Mypolonga Uniting Church celebrates its centenary
The former Methodist church on Green Street has turned 100.
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In years gone by, the sound of hymn-singing would have wafted down Mypolonga’s main street every Sunday morning.
Those glory days returned on Sunday, at least for a few hours, as a bigger-than-usual congregation packed the picturesque Uniting Church to celebrate its centenary.
They sang Your Hand O God Has Guided and To God be the Glory and gave thanks.
Then they caught up with neighbours and old friends over afternoon tea, sharing memories of Sunday school picnics and Christmas pantomimes, gas lights being lit and foundation stones laid, baptisms, weddings and funerals.
Two of the congregation’s oldest members, nonagenarians Des Wynne and Jean Kruger, cut a commemorative cake.
Only a handful of people still worshipped at Mypolonga every fortnight, congregation leader Anne Martin said, but it was a close-knit group that remained.
“(I love) the support that each person gives each other,” she said.
“They are always so thoughtful and welcoming.
“We try and pass that on to other people.”
Ian Haywood’s – whose family helped raise money to build the church, and whose grandfather charged workers sixpence to hitch a ride from a fruit packing shed on his Model T Ford – said the connections he had formed in his childhood at Mypolonga were still as strong as ever.
“The church has a pivotal role in bringing people together,” he said.
“If someone is in need, someone from the church comes over to bring a meal or just lend a hand.”
The old Methodist church would have hosted more than 5000 services since Reverend William Shaw laid its foundation stone on February 22, 1922.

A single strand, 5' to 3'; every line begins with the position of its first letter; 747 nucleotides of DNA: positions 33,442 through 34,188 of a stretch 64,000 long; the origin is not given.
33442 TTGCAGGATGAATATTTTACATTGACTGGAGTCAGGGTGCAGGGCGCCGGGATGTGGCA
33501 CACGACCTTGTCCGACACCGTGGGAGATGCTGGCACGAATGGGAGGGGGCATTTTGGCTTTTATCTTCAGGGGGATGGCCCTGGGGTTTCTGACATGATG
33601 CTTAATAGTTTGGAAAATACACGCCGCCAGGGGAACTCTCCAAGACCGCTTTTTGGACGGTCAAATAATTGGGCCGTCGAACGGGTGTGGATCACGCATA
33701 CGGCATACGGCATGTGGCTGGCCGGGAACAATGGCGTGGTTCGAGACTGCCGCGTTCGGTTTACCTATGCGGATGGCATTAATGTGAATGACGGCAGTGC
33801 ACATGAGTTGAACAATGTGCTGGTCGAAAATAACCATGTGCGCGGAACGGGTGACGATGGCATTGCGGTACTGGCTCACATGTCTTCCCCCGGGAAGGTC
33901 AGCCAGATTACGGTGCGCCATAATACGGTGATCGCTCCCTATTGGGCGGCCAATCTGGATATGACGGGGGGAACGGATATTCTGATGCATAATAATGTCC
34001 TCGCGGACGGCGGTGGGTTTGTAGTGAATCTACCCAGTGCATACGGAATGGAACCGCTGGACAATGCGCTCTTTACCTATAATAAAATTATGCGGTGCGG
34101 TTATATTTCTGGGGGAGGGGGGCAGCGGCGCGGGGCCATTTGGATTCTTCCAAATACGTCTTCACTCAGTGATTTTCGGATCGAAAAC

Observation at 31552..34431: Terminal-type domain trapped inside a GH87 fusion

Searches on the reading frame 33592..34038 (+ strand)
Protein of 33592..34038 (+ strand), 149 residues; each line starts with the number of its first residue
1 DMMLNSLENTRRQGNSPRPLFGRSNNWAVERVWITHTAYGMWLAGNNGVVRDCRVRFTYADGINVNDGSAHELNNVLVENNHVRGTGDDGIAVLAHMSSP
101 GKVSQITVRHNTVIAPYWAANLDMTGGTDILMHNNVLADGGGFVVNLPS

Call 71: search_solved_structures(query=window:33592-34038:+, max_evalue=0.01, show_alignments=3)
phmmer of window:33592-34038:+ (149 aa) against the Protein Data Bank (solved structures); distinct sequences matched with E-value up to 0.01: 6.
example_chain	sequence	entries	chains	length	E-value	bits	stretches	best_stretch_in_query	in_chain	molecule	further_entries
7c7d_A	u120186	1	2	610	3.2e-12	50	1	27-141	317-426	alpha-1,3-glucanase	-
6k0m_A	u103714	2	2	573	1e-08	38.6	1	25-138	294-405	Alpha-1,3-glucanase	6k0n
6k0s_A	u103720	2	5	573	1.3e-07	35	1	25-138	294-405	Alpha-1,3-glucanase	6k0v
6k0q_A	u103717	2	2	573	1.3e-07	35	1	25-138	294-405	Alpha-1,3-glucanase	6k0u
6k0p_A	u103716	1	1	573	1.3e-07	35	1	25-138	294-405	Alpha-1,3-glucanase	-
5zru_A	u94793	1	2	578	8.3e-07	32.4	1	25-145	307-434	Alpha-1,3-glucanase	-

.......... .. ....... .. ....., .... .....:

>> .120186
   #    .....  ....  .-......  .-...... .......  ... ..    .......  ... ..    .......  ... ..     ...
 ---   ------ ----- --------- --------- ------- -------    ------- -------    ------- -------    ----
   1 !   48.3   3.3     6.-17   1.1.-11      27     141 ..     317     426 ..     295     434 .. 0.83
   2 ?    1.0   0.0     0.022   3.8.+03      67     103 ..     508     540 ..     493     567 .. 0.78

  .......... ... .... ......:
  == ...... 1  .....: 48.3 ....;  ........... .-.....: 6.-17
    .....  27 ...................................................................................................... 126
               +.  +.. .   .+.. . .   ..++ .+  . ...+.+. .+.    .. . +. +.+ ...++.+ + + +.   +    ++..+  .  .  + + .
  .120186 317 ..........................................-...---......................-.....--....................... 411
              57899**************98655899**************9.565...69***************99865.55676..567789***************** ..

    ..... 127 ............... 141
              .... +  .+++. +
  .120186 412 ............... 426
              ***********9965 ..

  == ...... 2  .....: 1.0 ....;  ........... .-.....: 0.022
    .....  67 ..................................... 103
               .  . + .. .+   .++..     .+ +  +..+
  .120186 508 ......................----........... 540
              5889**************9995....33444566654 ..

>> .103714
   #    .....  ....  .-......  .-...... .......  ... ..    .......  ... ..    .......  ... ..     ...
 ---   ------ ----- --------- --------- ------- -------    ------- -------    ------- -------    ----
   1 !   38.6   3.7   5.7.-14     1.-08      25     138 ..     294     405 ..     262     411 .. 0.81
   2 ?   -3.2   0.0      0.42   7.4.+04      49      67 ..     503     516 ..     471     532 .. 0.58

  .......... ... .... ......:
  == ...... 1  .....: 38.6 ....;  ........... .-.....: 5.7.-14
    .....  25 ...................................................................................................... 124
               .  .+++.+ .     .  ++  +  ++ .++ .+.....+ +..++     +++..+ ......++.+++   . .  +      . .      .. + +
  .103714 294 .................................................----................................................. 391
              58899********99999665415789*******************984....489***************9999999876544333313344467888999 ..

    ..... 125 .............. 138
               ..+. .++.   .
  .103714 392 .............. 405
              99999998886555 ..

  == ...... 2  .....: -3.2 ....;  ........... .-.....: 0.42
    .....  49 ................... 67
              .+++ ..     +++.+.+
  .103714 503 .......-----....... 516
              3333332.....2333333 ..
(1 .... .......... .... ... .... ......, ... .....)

A Christian community had existed at Mypolonga before that, but had met first in a daub and pine hut, then in people’s homes, and finally at the Institute up the road when it was built in 1920.
The first service at the £450 stone church was held on August 5, 1922.
In those early years, the congregation swelled and groups such as a girls’ comradeship, a ladies’ guild and a choir were formed.
A hall was added at the back of the building in the 1950s, at a cost of £2000, though its opening was delayed until August 10, 1957 due to the floods of the year before.
In 1962, church members formed an indoor bowls team which still meets to this day.
The congregation became part of the Uniting Church at its establishment in 1977.
As in most denominations, attendance at Mypolonga’s last church has declined in recent decades – a youth group closed in the 1980s, the women’s fellowship stopped meeting around 1996, and the last Sunday school class was in 1998.
Still, memories of those days live on.
Thanks to a 24-page history booklet put together by Lucy Marsh and Heath Fereday for the occasion – with support from the Mypolonga Historical Society, minister Darren Lovell and the Uniting Church, the State Library of South Australia, and nearly a dozen local families – they will persist longer still.